China is likely to limit annual coal imports to 200m to 300m tonnes, suggesting that shipments so far in 2019 could slow in the last two months and cap expectations for the next few years.
Yang xianfeng, head of the China coal transport and marketing association, told a conference in Shanghai on Saturday that this level of imports was needed to replenish domestic miners and maintain a balance of trade with exporting countries. China last exceeded the limit in 2013, but this year the expectation is that after 276m tonnes of goods in the first 10 months of the year, it could reach 300m tonnes again, partly because of lower prices overseas.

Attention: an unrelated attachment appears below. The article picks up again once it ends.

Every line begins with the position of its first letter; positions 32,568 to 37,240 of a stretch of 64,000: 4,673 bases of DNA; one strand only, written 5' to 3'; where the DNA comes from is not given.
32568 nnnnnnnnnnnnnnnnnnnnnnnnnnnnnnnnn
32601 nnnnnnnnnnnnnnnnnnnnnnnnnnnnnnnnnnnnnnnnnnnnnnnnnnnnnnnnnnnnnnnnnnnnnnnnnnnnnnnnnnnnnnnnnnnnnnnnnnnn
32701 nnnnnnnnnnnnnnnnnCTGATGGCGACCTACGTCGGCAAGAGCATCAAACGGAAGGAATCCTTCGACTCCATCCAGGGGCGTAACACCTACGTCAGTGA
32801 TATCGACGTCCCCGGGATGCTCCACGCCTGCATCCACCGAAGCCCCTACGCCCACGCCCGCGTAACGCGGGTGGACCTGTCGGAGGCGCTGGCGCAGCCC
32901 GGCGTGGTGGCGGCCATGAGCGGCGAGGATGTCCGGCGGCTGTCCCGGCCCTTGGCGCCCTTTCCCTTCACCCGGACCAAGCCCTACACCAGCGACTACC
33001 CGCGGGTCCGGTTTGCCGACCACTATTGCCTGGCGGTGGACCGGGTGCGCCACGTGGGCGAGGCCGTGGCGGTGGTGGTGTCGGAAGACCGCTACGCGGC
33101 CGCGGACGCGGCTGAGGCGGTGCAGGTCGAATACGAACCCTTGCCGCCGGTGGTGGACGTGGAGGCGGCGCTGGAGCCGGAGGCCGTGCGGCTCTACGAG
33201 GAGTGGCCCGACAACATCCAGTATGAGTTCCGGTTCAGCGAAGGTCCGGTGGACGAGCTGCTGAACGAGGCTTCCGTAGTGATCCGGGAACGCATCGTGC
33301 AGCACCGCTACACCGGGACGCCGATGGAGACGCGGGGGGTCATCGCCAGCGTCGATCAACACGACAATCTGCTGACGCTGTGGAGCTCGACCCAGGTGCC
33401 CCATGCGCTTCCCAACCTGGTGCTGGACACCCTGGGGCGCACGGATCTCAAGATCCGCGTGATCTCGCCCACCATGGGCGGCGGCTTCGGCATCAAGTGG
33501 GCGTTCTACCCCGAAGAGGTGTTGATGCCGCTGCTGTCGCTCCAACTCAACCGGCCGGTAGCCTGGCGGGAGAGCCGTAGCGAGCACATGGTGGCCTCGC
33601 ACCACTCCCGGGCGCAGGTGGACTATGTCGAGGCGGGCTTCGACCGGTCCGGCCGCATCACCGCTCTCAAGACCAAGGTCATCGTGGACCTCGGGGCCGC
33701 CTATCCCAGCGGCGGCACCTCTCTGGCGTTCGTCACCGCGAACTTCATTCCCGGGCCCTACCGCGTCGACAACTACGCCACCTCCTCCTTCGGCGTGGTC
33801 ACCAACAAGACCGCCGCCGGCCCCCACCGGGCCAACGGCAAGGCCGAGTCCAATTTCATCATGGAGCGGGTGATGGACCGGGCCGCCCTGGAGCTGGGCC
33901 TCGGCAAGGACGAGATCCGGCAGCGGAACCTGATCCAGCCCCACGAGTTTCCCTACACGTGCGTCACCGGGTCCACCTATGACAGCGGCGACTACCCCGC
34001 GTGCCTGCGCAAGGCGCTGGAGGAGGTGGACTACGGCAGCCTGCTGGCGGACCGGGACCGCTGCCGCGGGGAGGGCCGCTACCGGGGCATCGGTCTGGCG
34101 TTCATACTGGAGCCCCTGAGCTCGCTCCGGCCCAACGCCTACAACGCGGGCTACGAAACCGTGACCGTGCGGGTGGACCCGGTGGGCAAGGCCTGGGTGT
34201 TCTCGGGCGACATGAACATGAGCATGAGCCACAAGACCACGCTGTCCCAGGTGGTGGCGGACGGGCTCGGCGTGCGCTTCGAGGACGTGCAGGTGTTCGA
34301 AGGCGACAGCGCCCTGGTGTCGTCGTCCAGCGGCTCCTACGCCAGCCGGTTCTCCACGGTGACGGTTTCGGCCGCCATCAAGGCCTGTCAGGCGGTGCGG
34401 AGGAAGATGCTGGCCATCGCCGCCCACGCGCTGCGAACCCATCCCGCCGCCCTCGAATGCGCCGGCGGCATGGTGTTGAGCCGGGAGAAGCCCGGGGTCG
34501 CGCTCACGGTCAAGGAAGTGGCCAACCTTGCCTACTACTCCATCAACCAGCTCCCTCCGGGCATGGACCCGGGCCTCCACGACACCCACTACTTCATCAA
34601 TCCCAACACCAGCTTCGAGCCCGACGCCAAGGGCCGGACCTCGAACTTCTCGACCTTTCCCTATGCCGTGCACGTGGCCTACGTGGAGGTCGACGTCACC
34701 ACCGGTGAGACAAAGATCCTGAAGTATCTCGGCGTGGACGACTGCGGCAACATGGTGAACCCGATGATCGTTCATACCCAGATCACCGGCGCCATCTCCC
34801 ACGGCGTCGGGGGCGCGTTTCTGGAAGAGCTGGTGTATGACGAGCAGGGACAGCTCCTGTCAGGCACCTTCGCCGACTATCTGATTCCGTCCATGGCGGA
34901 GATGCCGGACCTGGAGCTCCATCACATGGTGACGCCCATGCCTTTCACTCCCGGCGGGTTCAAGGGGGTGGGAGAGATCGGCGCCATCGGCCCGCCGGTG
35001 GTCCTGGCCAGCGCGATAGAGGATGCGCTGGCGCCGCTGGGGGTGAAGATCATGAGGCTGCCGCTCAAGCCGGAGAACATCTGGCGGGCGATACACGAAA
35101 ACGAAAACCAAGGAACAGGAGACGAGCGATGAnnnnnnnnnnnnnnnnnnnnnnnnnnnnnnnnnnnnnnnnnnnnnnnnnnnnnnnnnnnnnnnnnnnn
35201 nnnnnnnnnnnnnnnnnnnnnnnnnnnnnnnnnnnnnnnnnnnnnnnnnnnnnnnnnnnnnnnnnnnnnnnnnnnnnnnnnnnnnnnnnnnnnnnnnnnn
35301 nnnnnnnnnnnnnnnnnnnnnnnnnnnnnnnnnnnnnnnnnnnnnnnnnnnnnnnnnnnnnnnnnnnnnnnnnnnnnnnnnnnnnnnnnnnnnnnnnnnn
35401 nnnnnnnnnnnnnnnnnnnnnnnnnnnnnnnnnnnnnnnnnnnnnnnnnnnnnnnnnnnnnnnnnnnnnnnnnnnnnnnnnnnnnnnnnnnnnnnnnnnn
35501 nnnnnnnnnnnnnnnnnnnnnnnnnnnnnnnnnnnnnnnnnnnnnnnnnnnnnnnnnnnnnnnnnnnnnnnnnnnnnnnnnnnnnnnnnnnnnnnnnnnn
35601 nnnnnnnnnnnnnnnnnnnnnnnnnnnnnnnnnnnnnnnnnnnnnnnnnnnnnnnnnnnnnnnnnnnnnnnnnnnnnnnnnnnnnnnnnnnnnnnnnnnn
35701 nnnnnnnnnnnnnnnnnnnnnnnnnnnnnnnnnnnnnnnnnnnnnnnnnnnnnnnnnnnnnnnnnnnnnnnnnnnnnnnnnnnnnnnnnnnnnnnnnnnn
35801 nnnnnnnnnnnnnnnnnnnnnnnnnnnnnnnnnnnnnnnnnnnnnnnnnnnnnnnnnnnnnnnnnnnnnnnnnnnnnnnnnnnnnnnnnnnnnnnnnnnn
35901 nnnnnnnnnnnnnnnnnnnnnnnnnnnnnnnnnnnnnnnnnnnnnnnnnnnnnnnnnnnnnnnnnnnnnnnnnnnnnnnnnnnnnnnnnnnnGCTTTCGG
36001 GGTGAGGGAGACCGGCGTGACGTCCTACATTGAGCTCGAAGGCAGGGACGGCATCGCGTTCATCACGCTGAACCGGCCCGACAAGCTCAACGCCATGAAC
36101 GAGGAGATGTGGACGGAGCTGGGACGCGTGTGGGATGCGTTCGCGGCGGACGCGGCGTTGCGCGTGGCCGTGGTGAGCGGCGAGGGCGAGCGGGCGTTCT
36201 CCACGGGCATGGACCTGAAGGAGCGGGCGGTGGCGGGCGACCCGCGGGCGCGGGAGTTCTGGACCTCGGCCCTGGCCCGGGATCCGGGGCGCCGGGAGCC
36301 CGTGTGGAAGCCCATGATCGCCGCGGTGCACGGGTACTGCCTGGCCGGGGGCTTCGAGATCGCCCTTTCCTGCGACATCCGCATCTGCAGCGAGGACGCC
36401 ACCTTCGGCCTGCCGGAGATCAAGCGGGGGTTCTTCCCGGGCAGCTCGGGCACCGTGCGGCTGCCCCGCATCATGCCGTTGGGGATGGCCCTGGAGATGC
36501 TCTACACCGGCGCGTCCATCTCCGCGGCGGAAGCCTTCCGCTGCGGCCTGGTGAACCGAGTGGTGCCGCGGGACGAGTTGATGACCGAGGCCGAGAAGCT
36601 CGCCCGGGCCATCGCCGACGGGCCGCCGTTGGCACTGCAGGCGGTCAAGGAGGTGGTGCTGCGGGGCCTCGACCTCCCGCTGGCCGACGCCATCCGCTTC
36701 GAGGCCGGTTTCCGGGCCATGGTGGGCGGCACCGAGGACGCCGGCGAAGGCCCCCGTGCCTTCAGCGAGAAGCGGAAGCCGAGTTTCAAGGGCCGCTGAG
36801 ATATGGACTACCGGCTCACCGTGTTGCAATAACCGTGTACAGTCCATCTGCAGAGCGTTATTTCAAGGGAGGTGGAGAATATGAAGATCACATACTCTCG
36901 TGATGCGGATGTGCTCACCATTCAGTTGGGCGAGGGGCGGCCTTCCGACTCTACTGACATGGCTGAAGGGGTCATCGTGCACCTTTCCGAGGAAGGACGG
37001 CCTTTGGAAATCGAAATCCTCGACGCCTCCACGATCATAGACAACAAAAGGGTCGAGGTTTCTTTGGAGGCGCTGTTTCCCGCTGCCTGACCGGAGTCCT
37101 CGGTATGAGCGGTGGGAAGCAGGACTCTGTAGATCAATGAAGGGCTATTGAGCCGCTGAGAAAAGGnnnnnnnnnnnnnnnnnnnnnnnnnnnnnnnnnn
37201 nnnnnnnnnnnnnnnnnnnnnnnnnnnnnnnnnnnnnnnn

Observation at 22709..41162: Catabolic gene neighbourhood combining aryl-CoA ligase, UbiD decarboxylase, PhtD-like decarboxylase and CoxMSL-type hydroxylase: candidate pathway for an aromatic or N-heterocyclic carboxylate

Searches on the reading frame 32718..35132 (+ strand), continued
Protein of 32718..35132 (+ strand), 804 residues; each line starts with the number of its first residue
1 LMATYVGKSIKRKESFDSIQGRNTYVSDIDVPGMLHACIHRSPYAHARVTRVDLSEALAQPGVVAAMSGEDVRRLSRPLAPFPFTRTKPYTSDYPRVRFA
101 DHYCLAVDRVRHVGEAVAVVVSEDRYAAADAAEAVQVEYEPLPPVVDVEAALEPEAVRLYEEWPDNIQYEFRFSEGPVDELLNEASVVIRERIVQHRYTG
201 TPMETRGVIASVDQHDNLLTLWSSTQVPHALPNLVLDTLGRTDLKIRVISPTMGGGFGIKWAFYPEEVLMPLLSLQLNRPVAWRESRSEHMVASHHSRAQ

"We will maintain a certain level of imports, but we also don't want to import too much," he said at an event during the Shanghai import expo. "The goal is to ensure balance between domestic supply and demand and balance global trade."
In fact, there have been occasional rumors of China restricting coal imports, with foreign purchases of about 281 million metric tons in 2018, and in the last few weeks of the year, China has almost completely halted imports.
"The short-term decline in the coal market will not affect the overall stable trend," Mr Yang said.
Weak coal prices in Indonesia, China's largest supplier, also underscore this. Indonesia now expects to produce more than 500m tonnes of coal this year, exceeding its target of 489m tonnes.
Indonesia coal association (IndonesiaCoalMiningAssociation) hendra, executive director of cinnamon dia (HendraSinadia) at the meeting said: "this will bring the already the excess supply of shipping market pressure", and the concern about the government coal mine in Jakarta. （From LGMI)